THE BLOG
04/02/2012 11:35 am ET Updated Jun 02, 2012

Confessions of a Teacher's Pet

Susy F. fascinated me in second grade. I thought that there was something magical about her but I couldn't quite pin it down. Remember, I was a little kid back then and I was observing her through my second grade eyes. And observe I did. I spent much of each day watching how she managed to get the teacher to like her so much. Later, my brother told me that someone like this was referred to as a "teacher's pet." In that moment, I resolved that I would become a teacher's pet by the third grade.

What you need to know about me is that I am not, by nature, designed to be a teacher's pet. I have always been delighted by the mischievous, the forbidden, and the elusive. Nonetheless, I had made myself a promise and I had no intention to disappoint myself. Yes, I might have been sneaking around in my aunt's closet peeking at her True Story magazines, popular confessional magazines at the time, and doing other non-teacher's pet' things but I was able to live with both sorts of behavior. Besides, True Story magazine had women confessing about unhappiness but offered no insight into how to be a teacher's pet.

The teacher's pet was called on frequently to do things like erase the blackboard, deliver items to other classrooms, hand out work sheets, and other such tasks that I coveted. And, it seemed to me that it was always this Suzy that was selected time after time. I even had fantasies of starting to ask to have my name changed to Suzy. There just didn't seem to be a way to go from Barbara to Suzy but believe me I gave this lots of thought. I looked in the mirror and practiced Suzy's facial expressions, her soft way of speaking, and even started to wear my hair like hers but nope it didn't work for me. I just simply couldn't compete. This was not for lack of trying. I would have given up every tidbit of gossip from True Story to be called on, just one time, to wash the blackboard. My longing to wash that blackboard still makes me practically salivate to this day. It is like the feeling that I get when I spot a pair of shoes that I absolutely must and do purchase.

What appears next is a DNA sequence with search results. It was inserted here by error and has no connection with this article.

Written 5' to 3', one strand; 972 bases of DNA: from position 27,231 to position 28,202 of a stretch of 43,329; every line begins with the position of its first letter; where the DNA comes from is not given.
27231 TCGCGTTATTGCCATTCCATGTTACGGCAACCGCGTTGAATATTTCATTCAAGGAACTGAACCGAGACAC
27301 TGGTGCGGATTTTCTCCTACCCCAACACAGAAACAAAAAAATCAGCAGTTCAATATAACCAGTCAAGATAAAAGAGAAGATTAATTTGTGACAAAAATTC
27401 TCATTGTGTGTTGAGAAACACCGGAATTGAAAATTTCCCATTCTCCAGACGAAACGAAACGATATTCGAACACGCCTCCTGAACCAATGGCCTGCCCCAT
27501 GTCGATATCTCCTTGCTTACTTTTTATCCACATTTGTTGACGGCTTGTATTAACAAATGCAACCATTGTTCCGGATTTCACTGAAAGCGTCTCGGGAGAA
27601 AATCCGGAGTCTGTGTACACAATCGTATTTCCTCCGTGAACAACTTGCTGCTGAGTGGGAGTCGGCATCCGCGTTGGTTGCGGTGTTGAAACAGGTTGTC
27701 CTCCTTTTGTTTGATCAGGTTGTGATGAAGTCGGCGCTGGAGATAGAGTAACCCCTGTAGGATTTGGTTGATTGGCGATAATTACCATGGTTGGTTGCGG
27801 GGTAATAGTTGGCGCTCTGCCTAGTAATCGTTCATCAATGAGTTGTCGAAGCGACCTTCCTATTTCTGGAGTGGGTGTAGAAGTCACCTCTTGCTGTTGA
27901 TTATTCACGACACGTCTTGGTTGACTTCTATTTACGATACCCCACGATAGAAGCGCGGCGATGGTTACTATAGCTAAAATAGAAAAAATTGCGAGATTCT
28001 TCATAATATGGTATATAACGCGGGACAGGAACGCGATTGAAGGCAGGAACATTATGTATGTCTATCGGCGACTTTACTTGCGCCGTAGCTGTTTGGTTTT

By the end of second grade I had it figured out. Suzy was EXTREMELY agreeable and always smiled. She was so good-natured. And, her homework was always so beautifully and neatly presented. I resolved over the summer of second grade to march into third grade with a smile plastered on my face and to be the sweetest and most delightful student in the class. I kid you not when I tell you that Mrs. K., my third grade teacher, thought that I was the cat's meow. There was no question that I was her pet. I had blackboard responsibilities. I delivered messages rather than myself to the principal's office. Mrs. K. even told me what a pleasure I was to have in her class. And, I always did my homework so neatly. She was so proud. That was such a wonderful year. I loved Mrs. K. and she loved me.

Looking back, I wonder what the other kids in the class thought of my special status. Were they studying me with the same hungry desire with which I had studied Suzy? I guess I will never know. After third grade, I had other teachers that I liked but never one who quite compared to Mrs. K. I read her obituary in the newspaper about a decade ago and was so sad. I hoped that she knew that she had been so special to me. My guess is that I was not the only little girl that liked her. She was a really upbeat teacher and took her job very seriously. Let's hear it for Mrs. K. and others like her.